An excerpt from James A. Michener's novel Space:
To honor John Popes' return to his hometown, the citizens and the university united in organizing a gala celebration worthy of a national hero, but the community itself was far from united on anything else; in fact, it was riven into warring segments.
Religious fundamentalists who believed in the literal truth of every word of the Old Testament had some time before launched a crusade in the state of Fremont to expunge from the school curriculum, elementary through university graduate work, any reference to Darwin's theory of evolution, and the movement might have died under the scorn of editorials and expert testimony had not the Reverend Leopold Strabismus of the United Scripture Alliance of Los Angeles seen the situation as a heaven-sent opportunity to lead a publicity campaign against godless humanism. He therefore moved into his wife's state with great force.
His assault became so powerful and his logic so persuasive that the voters of Fremont placed a referendum on the ballot so that the citizens of the entire state could vote on whether Genesis was correct or Darwin, whether God was supreme or some Communist atheistic humanists at Yale University.
Several professors of geology volunteered to debate Strabismus, but he would meet them only in his tent, where the choir, the charm of Mrs Strabismus, the cheers of his supporters and the antics of Chimp-Champ-Chump put the scientists to route.
When the vote was counted, the people of Fremont had elected to rescind most of modern science, and the educators of the state began the painful process of weeding out from their libraries any books which spoke well of Darwin, geology or dinosaurs. The task was easier than it sounded because avid citizens volunteered for the job, and there was a general cleansing.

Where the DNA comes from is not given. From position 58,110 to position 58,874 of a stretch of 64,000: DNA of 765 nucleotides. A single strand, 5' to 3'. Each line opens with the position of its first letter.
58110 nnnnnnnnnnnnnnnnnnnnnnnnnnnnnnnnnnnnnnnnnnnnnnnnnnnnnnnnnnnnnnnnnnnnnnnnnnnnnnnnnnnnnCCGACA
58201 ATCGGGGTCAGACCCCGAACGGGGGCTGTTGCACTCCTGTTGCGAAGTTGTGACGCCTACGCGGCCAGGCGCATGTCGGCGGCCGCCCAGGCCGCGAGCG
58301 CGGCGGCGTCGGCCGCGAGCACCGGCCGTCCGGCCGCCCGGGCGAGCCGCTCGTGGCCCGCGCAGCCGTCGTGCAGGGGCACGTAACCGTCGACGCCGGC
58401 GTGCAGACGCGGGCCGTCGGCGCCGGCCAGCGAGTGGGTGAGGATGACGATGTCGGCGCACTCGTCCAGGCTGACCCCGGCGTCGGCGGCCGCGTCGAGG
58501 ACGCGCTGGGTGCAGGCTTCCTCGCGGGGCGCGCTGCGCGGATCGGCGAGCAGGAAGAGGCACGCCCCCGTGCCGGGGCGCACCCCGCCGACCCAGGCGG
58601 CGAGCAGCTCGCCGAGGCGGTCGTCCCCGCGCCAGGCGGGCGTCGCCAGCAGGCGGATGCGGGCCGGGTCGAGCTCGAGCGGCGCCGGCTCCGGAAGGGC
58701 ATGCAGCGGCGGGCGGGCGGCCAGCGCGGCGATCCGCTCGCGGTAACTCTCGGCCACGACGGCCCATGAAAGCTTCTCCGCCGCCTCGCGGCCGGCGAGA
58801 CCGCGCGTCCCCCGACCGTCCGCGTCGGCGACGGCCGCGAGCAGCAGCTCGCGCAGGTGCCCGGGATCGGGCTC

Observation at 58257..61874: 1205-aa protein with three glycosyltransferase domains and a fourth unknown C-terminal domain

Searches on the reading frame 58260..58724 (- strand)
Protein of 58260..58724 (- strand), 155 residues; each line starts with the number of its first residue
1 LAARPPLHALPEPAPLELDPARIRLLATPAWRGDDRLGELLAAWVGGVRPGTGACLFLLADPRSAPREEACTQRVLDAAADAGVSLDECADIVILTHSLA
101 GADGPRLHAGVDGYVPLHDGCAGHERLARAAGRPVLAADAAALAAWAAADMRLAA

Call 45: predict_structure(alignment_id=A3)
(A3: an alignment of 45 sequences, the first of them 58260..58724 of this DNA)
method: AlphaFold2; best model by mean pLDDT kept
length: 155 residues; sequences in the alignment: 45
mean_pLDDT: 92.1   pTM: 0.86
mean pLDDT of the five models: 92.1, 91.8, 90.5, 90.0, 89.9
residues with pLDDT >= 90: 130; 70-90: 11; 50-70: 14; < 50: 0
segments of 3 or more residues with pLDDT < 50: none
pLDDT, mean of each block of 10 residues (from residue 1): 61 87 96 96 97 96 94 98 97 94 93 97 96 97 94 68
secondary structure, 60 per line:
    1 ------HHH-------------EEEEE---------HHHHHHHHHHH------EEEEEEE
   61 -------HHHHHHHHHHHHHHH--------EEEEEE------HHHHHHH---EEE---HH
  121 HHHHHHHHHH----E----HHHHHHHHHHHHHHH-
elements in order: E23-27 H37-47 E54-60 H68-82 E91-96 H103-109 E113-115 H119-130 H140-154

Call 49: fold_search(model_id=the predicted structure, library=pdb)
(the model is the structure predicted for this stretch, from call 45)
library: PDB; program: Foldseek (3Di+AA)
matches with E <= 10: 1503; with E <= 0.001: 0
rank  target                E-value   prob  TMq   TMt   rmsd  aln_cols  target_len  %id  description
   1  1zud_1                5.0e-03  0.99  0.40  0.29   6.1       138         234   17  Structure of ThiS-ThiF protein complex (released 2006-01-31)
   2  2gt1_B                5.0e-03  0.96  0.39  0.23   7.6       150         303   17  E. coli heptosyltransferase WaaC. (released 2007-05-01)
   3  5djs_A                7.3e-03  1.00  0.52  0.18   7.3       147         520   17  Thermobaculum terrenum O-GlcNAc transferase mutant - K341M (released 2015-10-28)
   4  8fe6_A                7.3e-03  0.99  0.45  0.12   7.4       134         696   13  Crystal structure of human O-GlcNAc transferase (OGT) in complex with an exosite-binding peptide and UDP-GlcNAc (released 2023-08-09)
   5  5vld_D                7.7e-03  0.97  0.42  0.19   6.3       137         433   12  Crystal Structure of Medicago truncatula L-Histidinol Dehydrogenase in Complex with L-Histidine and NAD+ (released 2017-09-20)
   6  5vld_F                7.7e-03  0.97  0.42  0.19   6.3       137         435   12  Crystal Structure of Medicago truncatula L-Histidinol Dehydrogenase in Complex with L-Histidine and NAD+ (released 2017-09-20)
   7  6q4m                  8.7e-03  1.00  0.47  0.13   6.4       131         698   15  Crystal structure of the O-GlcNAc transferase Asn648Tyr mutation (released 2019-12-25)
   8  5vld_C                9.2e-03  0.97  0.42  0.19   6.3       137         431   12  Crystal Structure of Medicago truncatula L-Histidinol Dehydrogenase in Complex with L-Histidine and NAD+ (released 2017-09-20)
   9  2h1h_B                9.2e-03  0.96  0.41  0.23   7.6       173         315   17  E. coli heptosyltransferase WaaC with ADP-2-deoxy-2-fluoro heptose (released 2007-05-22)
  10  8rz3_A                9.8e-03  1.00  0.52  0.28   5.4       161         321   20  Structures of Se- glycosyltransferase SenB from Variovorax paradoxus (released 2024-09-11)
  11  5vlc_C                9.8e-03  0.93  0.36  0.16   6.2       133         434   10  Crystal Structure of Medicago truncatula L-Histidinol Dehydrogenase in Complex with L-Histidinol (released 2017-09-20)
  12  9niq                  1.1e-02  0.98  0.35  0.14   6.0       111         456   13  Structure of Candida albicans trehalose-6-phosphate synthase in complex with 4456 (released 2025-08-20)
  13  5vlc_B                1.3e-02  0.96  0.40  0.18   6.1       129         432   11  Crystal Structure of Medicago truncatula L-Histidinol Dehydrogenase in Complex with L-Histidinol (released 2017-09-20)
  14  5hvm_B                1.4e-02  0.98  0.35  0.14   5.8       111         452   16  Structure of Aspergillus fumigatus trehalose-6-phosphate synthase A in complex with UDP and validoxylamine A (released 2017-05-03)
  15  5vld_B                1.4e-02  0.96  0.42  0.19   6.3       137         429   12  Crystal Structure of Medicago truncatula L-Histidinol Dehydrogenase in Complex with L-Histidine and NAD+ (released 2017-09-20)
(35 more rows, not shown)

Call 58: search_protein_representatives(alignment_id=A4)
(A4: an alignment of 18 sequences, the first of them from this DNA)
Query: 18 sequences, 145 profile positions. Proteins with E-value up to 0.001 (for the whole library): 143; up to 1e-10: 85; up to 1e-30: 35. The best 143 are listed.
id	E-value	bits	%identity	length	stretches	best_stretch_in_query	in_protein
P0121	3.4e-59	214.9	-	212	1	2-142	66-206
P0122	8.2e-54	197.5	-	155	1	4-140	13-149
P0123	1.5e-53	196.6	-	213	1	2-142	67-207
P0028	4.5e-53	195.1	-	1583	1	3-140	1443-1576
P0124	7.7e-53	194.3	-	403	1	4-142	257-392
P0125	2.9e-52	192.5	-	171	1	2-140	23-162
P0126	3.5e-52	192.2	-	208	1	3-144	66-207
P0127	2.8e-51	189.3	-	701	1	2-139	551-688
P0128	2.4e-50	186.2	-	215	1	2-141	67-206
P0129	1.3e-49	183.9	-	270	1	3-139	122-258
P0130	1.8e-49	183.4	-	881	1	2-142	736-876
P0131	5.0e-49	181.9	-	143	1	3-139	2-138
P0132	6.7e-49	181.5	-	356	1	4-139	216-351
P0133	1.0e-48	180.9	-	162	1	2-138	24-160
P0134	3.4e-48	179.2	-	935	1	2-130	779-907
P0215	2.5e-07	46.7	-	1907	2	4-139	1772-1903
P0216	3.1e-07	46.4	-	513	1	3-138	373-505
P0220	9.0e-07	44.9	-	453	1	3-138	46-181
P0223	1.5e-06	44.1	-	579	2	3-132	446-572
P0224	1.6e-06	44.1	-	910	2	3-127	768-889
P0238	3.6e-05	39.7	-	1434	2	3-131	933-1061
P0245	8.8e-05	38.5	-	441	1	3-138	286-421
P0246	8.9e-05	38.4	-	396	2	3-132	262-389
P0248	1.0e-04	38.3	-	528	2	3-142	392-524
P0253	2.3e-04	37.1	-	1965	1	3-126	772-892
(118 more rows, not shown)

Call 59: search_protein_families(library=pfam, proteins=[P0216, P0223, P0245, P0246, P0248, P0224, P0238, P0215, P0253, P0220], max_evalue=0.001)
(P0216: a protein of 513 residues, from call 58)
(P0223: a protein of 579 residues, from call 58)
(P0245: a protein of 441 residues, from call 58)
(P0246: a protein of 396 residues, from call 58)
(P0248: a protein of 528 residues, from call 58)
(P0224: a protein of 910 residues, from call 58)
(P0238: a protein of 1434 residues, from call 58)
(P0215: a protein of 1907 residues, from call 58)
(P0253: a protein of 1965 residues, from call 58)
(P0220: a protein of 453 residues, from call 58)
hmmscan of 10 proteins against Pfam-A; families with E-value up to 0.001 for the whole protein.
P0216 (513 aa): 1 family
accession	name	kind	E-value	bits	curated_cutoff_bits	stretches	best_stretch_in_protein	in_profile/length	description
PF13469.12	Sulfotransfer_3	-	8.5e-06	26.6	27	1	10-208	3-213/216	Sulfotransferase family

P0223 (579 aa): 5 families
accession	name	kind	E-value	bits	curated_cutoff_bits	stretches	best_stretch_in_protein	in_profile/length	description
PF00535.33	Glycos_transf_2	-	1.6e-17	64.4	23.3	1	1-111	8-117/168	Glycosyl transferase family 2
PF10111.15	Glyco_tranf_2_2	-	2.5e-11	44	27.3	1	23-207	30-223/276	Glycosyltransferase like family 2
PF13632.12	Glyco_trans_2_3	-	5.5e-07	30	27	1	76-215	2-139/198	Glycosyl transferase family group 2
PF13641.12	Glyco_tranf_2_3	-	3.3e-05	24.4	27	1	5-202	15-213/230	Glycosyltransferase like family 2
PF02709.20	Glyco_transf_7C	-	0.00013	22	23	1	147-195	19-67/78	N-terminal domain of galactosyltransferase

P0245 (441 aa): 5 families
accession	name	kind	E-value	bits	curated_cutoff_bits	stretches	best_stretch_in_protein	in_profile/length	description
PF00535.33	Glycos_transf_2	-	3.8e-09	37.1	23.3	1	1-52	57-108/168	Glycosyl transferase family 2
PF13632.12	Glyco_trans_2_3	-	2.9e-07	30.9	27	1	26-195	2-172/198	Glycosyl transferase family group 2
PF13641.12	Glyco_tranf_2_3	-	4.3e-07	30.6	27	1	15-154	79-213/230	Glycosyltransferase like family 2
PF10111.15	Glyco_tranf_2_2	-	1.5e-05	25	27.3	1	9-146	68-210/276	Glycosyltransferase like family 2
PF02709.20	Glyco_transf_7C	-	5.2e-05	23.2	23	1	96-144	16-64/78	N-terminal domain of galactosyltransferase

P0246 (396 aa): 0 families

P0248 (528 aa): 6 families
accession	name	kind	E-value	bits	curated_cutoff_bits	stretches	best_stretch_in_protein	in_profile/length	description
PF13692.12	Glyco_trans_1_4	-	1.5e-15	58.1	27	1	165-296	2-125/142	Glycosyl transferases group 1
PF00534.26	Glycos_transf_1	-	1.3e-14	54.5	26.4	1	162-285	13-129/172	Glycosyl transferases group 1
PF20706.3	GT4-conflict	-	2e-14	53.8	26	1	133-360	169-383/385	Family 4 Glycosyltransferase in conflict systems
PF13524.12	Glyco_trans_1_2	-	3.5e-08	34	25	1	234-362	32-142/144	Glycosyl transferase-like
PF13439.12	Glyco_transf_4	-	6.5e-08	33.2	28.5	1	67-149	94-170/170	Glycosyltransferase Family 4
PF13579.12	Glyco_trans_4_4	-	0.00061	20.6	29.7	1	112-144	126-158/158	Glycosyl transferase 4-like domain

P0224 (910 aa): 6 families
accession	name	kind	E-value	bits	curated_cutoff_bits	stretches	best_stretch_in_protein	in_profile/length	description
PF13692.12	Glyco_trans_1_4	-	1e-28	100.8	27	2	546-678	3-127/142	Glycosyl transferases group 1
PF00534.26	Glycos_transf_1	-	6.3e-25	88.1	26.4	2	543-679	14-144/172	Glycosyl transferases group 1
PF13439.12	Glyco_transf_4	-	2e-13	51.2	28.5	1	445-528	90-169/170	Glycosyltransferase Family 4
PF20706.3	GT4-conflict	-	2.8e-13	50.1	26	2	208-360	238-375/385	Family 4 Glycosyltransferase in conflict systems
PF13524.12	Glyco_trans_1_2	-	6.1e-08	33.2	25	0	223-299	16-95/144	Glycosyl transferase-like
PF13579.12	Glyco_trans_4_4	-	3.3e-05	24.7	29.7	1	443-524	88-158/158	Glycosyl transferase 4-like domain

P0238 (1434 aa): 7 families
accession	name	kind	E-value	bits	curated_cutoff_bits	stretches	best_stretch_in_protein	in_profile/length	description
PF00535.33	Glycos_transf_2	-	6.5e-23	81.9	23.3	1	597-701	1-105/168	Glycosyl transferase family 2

It was into this heated atmosphere that John Pope returned, and there was general apprehension when the university announced that its most beloved professor emeritus, Karl Anderssen, who had taught John Pope his astronomy, would give the major address at the celebration. Anderssen was now a very old man and there was cause to fear that he might ramble on, and a possibility that although he had not participated in the fight against Strabismus, he might speak unguardedly and open old wounds. The officials were relieved, therefore, when Anderssen said, "I'll give my speech honoring John in the planetarium."
"The place is small enough," the president of the university assured his board, "so that the rabble can't force their way in."
They convened at eight in the evening, the intellectual cream of the community, many of whom had voted to outlaw evolution and geology, but they were not fanatics and they wanted to hear what the old man had to say.
"Tonight is the twenty-second of June 1976, and when the lights go down we shall see the heavens as they are outside this planetarium. Now, I'm going to turn the sky-clock back 922 years. It is again June 22 in A.D. 1054. The sky looks almost the same as it does tonight, a few planets in different positions, but that's about all.